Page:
The GW team were inspired by a host of fantasy sources which include those with heavy racial stereotypes.  Read the original Conan stories and the presentation of black people is fairly heavy in some interesting language, for example – but if you wanted to play a Conan-esque scenario you’d need figures to mimic those people, right?

Not a dream!  Not a hoax!  Not an imaginary tale!
Anything excluded from modern day Warhammer will find a saviour in at least one third party miniatures manufacturer and the Pygmies are no exception.  Kallistra are a British miniatures company and their fantasy range includes very similar looking figures alongside their own Elves and Dwarves.  I bumped into these while trawling the net last week searching for historical miniatures ranges – I was looking for people making World War 1 figures, of all things – and I must confessed I was pretty shocked to see a modern producer was selling anything like these miniatures.

On the one hand, that means that people trying to assemble an Oldhammer collection can fill a gap in their army lists with authentic looking figures – and whether you think the figures are inappropriate or not, a certain sort of collector would want to complete his collection regardless.  I say this as a man whose downloaded the banned 30s/40s Looney Tunes cartoons to watch – I could write a whole blog post about what’s good and bad about those.  They exist in Warhammer’s history, they have rules for their use on the table and if you never got around to buying the Citadel figures back in the day this company may let you finally tick that box off your Nerdy To-Do List.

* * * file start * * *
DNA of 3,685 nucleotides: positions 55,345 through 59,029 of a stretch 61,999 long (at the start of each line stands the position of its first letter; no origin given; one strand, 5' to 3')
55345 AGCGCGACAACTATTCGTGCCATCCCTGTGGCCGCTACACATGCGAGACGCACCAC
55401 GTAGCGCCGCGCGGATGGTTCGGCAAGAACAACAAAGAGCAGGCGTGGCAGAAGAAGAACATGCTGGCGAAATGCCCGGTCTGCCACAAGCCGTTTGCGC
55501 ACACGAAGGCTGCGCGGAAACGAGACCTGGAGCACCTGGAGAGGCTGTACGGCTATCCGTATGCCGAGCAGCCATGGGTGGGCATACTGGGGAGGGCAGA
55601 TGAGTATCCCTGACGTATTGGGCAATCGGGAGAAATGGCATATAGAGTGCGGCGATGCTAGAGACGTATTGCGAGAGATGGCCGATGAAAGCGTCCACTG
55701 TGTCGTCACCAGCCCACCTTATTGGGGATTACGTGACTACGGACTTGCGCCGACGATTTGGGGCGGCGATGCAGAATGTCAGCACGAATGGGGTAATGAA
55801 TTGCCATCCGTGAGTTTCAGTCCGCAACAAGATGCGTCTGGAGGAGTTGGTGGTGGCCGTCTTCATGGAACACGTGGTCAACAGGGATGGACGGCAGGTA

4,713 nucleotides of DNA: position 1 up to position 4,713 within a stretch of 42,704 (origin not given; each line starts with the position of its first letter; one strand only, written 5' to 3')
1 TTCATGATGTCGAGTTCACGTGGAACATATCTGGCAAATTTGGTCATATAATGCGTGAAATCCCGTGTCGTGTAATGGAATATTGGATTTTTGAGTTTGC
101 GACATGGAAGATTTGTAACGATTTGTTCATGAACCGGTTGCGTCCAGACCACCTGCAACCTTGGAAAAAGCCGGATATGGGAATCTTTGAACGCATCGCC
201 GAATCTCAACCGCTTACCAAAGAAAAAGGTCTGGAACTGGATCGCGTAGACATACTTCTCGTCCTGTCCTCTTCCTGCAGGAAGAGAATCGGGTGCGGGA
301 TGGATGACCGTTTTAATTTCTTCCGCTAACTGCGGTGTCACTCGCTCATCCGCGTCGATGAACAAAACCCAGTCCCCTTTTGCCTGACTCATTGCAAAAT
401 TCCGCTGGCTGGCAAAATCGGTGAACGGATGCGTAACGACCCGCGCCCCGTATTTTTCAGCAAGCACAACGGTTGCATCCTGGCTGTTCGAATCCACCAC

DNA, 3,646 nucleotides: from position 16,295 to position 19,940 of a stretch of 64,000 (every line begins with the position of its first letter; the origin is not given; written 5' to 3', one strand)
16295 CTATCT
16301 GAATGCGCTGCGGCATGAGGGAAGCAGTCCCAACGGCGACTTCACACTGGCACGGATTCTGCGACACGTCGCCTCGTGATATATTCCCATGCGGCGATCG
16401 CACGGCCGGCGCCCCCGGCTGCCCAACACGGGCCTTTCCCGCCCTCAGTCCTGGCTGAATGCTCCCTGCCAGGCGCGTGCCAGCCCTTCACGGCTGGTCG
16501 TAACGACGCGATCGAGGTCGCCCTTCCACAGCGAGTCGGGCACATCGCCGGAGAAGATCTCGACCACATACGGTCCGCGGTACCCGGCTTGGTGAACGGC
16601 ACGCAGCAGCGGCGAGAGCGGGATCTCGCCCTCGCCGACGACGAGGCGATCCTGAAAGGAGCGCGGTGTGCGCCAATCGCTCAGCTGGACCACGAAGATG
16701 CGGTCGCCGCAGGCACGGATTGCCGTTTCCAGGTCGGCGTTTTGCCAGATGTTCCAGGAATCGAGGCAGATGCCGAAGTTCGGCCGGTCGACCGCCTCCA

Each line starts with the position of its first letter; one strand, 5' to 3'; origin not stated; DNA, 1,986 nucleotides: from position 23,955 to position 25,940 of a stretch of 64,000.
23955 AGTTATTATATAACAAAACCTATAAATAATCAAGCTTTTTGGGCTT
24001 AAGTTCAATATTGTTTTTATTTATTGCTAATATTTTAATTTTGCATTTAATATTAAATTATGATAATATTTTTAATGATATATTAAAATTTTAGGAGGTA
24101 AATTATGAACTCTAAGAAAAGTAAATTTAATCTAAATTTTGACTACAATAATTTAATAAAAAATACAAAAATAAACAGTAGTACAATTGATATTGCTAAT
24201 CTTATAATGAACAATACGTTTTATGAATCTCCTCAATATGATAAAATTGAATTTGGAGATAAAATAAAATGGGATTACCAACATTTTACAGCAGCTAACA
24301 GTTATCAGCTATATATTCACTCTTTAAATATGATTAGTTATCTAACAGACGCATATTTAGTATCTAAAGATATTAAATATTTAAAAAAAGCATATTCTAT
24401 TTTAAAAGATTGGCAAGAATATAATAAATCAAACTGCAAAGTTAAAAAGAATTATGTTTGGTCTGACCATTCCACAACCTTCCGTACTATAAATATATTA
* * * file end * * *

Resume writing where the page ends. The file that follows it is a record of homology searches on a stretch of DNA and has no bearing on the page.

But, and I think it’s a pretty big but, any forgiveness we give the Pygmies for being the product of a mid-80s worldview vanishes the moment a company is churning them out new and without apology in 2015.  Someone selling original figures on eBay is at least dealing in collectibles with a historical context – here I feel you could argue this is profiting from the imagery of racial prejudice.  Plenty of miniatures companies make figures I find a bit tasteless, but like any art form I expect there to be things I like and don’t like.  The Pygmies still being in production, however, seems to me like it could be an actual problem.  I’m not sure quite how I’d feel if I was playing a game against someone with these figures, but I can easily imagine people for whom that might be a table-flip sort of scenario!